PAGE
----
Tony Hawk’s Pro Skater HD (XBLA) Review

The impact of the original Tony Hawk Pro Skater game is evidenced by no less than 13 direct sequels since the original game was released back in 1999.  We have also seen its influence in creating other, all-new series such as SSX.  Over the years there have been several attempts at refreshing the franchise, including trying other tings such things as motion controls and peripheral skateboard controllers.  I will always be fondest of the original game and thought getting the chance to relive its past glories with Tony Hawk’s Pro Skater HD (THPS HD) would be a fun walk down nostalgia lane.  Turns out it was not as fun as I remembered.

Instead of being a simple re-issuing of a couple of historical games THPS HD combines seven fans favorite levels from the first two Tony Hawk games and it puts them all together in a single high definition package.  Keep in mind that we didn’t have things like HD or online play back in 1999.  While these are not new features for the series, they are new to the specific games here.  For those that have had little or no exposure to the Tony Hawk series, there is no narrative in these games like there has been in later installments.  Rather, you are presented with various levels in which you are tasked with various challenges.  Levels are not just skate parks either as they include environments like schoolyards, malls, and abandoned warehouses.  Objectives can be score based (get over 100K), event based (kick flip over gap “x”) and collection based (collect the letters hidden around the level to spell the word ‘SKATE’).  Subsequent levels are unlocked by completing a pre-determined number of these objectives.  Completing all of the objectives on any one given level yields even further rewards.

As with several of the other re-makes I have reviewed I immediately found myself over playing this game.  If you are a fan of the more recent Tony Hawk games, EA’s Skate, or even a game like SSX, the learning curve here actually comes from a need to forget what you have become accustomed to with dual analog sticks and controls as you need to go back to a simple button-triggered trick control scheme.  There are no gimmicky skateboard peripherals or motion control here either.  The simplified control scheme was something I was looking forward to.  The funny thing is that it turned out to be one of the most glaring signs of this game’s age.  Don’t get me wrong the mechanics are solid, heck, they practically pioneered the genre, but playing these levels again just doesn’t hold my attention like the original efforts did.  The genre has evolved and apparently so has my preferences.  In fact I found the whole thing a bit boring and repetitive.  A large portion of this is because of an abundance of trial and error gameplay that I will touch upon shortly.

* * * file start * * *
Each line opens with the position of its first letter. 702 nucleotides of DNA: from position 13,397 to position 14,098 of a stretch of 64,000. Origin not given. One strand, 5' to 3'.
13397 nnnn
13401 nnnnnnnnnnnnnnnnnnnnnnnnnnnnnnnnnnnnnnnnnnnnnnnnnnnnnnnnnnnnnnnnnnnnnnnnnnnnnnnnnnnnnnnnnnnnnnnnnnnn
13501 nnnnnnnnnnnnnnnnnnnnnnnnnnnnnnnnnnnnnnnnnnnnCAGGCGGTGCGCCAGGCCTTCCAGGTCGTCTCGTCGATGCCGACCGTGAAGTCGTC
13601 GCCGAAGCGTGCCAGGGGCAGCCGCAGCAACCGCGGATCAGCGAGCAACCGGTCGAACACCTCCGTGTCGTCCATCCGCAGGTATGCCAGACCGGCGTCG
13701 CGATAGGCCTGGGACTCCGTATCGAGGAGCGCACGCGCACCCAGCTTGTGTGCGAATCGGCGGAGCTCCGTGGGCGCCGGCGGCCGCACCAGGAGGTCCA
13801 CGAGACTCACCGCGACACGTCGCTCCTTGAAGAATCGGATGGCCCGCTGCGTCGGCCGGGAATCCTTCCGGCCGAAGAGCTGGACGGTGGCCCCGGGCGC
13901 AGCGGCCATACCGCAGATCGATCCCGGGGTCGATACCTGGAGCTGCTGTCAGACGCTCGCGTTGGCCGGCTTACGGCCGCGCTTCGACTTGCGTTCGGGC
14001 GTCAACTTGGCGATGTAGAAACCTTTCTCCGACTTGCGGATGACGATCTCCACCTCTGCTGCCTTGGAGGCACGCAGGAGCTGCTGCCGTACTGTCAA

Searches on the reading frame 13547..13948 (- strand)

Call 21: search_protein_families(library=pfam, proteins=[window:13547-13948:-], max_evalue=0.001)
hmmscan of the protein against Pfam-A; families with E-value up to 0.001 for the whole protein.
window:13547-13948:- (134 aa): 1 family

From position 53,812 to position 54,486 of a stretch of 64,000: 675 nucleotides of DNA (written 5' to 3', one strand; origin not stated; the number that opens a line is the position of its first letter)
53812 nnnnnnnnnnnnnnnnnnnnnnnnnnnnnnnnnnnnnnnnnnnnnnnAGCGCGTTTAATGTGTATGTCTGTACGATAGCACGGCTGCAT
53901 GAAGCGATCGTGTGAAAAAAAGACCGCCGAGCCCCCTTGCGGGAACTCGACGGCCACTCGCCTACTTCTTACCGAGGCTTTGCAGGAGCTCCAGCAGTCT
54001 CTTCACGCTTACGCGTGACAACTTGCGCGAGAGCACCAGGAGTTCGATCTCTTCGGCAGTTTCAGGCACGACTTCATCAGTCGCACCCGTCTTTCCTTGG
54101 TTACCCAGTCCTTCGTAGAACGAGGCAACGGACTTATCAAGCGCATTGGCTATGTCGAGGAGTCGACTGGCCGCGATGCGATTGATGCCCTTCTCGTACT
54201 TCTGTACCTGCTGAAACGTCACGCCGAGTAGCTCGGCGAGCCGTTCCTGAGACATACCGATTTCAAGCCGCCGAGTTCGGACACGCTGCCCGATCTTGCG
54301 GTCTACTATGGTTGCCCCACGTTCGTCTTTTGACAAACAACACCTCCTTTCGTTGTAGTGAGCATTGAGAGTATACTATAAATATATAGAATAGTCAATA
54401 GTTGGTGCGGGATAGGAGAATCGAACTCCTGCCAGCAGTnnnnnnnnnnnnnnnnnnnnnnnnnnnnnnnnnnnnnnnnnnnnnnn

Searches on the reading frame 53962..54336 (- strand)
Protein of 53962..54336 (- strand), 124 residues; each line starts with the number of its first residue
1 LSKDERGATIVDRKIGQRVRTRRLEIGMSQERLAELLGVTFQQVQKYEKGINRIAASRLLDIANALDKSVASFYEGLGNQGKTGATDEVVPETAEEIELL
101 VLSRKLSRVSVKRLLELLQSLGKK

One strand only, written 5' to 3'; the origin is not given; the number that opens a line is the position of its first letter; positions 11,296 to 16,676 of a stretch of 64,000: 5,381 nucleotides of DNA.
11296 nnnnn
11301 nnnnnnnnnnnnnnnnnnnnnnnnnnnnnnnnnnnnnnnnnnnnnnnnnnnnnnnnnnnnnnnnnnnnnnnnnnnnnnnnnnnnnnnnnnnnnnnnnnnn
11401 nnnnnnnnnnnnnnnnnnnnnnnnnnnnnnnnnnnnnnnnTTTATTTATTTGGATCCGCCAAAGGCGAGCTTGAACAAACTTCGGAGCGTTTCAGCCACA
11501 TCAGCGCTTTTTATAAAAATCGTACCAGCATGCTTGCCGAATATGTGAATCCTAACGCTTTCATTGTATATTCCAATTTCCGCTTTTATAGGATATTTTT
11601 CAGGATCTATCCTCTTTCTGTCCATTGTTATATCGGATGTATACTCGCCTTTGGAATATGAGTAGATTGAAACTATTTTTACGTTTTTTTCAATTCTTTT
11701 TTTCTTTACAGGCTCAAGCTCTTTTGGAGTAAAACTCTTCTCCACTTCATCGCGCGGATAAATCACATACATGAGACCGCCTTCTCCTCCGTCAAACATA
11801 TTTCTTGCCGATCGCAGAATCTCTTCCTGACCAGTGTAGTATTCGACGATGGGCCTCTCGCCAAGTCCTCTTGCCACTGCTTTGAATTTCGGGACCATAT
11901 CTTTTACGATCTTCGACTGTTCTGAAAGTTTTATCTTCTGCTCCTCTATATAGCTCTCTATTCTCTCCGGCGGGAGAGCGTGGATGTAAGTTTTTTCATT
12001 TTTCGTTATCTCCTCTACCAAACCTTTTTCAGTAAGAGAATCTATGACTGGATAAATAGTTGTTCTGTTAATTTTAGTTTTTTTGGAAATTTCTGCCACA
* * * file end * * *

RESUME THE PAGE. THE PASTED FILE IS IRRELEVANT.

Remastered and reissued games such as THPS HD can be real opportunities for developers and publishers to provide some real fan service to those that enjoy their games.  Unfortunately there really are not a whole lot of extras included here.  There is a new gameplay mode titled Big Head where your character’s head slowly inflates until it explodes.  Only by pulling off tricks and combos do you stop this process.  It is a novel mode at first, not unlike a time attack type of game; however, I tend to prefer the challenge based main portion of the single player game.  THPS HD also features four online multiplayer modes including Trick Attack, Graffiti, the aforementioned Big Head mode, and a free skate mode.  You can play online with up to three friends.  One can make an argument whether the online play is much of a new feature at all and I was left wanting more fan service than what I found in this game.

Activision is already on record about DLC coming that will feature content and gameplay moves from THPS3.  For those of you that might game exclusively on the PS3 or PC fear not as THPS HD will be launching on both of those platforms in the coming weeks according to Activision.

While THPS HD’s graphics are a massive leap from what you might remember, it has been 13 years and two generations of consoles after all, the game isn’t without its issues.  I was surprised at the amount of graphical pop up.  This is especially evident when a level starts and textures start popping in all over the place.  The character models and animations are not great, but for a downloadable title they are good enough.  The game’s camera angle and peripheral field of view is very limited.  This makes it hard to locate some of the collection based objectives and potential lines to those harder to reach areas.  Being successful often becomes an exercise in trial and error, something that I hate in games.

Fans of skate and punk rock will love the soundtrack in THPS HD.  Instead of recycling just old tunes, Robomodo has taken about half of the tracks from the two games and populated the rest of the soundtrack with new ones.  Hearing that Goldfinger track really brought me back, but I do miss Primus’ “Jerry Was A Race Car Driver”.  The rest of the sound effects from the original game are well preserved but the real star of the show for me has always been the music

Activision and Robomodo seem content relying purely on nostalgia rather than paying true fan service to such an influential game series.  Sure it is fun to return to a game that I enjoyed so much in the late 90’s, but does that make it worth the $15?  Not in this case.  Great source material and decent mechanics are marred by sloppy execution and limited extras, both which make this a decidedly average game.

The Good


The Bad